KEITH DAVIS JR. was supposed to die. He had been on the phone with his girlfriend when four police officers cornered him into a dimly lit garage in West Baltimore. They had mistaken him for a robbery suspect, and they mistook his phone for a gun. After yelling at him to drop the gun, they fired 44 rounds at him. “Baby, I’ma die,” he told his girlfriend over the phone. Then she heard him ask the officers, “Why y’all tryin’ to kill me?”
It was June 2015 and tensions in Baltimore had just started simmering after the death of Freddie Gray, who in April of that year had suffered a severed spine when officers loaded him handcuffed, shackled, and unrestrained into a police van. For days, Baltimore had been engulfed in protests and confrontations with police — what half the city called a riot and the other half an uprising. Baltimore police were under scrutiny: The state’s attorney, Marilyn Mosby, had pressed criminal charges against the officers involved in Gray’s death, and the Department of Justice had opened an investigation into the department’s use of force and discriminatory policing. Had he died, Davis would have been the first person killed by city police since Gray, and the 68th in less than a decade.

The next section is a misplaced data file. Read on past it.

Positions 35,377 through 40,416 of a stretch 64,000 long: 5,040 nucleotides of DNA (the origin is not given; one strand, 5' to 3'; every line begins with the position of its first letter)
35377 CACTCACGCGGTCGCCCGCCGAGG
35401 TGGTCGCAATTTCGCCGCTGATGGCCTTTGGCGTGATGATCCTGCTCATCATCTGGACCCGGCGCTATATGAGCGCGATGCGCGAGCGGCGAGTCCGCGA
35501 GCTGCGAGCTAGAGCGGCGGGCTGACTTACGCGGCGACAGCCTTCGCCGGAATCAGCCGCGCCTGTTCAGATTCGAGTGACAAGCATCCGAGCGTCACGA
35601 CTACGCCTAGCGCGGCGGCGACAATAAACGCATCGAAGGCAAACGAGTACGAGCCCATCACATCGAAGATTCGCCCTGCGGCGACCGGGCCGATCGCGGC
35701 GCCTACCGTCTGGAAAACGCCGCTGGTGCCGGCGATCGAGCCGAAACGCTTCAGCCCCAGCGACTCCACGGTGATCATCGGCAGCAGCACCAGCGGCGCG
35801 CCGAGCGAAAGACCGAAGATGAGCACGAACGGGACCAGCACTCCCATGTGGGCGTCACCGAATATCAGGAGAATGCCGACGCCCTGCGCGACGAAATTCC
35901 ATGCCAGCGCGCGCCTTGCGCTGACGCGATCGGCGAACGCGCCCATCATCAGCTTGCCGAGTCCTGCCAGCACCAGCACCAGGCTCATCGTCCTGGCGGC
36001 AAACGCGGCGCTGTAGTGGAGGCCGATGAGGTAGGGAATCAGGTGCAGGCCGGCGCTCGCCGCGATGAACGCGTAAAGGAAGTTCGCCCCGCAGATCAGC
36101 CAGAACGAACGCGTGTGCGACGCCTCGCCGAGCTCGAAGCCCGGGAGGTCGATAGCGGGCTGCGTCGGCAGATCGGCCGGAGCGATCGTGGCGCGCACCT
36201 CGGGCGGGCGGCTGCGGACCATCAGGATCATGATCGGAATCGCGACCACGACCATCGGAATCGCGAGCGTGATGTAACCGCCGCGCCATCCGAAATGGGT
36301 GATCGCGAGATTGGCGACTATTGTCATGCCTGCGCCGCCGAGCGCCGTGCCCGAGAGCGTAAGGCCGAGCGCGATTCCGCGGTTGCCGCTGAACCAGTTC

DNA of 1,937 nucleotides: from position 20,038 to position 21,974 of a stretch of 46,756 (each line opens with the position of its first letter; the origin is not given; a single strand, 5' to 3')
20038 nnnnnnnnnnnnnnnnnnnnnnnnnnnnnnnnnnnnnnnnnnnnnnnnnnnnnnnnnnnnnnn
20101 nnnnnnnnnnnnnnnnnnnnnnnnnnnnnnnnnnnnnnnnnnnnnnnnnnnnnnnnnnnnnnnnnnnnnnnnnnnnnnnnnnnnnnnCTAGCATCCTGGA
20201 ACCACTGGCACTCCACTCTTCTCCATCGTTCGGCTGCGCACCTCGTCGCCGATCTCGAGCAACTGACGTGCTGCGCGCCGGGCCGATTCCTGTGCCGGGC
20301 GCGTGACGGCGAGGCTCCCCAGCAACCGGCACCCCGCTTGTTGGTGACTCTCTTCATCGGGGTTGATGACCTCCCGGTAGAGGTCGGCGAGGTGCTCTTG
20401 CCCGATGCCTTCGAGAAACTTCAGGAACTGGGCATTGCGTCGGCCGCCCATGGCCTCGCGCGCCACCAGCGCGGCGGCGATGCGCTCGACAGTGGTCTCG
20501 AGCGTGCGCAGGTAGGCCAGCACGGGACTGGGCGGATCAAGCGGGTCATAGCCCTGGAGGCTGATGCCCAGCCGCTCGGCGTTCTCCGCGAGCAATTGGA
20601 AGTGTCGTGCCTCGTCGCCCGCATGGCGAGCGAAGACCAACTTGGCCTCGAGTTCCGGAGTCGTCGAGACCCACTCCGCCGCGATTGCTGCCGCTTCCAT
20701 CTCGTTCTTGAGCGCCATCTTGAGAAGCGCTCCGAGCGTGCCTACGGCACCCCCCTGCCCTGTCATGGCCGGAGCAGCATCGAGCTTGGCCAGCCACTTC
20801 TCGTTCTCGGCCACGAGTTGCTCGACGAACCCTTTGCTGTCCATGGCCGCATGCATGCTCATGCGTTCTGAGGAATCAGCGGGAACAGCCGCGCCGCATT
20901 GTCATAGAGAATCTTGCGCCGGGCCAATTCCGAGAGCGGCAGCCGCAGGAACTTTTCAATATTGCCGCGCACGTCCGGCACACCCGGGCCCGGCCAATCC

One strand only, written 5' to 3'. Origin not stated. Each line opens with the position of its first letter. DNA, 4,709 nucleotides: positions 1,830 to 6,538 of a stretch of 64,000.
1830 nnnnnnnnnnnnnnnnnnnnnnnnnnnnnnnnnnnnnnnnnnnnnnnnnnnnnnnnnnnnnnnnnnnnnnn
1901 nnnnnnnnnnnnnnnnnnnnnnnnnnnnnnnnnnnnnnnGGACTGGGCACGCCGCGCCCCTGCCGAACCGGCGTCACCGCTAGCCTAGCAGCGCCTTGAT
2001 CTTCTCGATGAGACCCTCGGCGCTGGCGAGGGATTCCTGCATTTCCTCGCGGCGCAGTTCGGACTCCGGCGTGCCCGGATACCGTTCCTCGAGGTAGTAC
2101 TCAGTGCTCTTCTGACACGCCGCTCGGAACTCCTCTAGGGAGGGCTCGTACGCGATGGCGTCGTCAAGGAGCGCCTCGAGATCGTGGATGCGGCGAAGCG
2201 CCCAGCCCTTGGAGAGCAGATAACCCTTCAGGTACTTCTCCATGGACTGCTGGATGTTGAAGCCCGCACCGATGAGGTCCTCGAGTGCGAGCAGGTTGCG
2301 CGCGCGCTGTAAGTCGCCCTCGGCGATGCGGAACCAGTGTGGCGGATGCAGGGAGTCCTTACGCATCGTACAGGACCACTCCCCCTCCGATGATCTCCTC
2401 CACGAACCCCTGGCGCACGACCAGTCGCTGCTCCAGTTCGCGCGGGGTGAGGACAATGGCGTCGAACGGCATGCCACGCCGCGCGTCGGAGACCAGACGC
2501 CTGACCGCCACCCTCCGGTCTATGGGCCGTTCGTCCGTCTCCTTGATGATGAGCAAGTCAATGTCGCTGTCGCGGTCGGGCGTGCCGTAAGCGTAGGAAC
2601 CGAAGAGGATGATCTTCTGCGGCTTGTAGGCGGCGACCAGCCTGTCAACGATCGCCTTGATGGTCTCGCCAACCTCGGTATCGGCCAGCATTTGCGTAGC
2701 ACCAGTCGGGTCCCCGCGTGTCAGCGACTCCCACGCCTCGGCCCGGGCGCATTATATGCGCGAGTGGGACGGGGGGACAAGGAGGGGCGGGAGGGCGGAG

But Davis didn’t die. Instead he was taken to the hospital, unconscious and in critical condition, where he underwent an emergency surgery that left bullet fragments lodged in his neck and perilously close to his spine. Then, days after the surgery, he was taken to jail.
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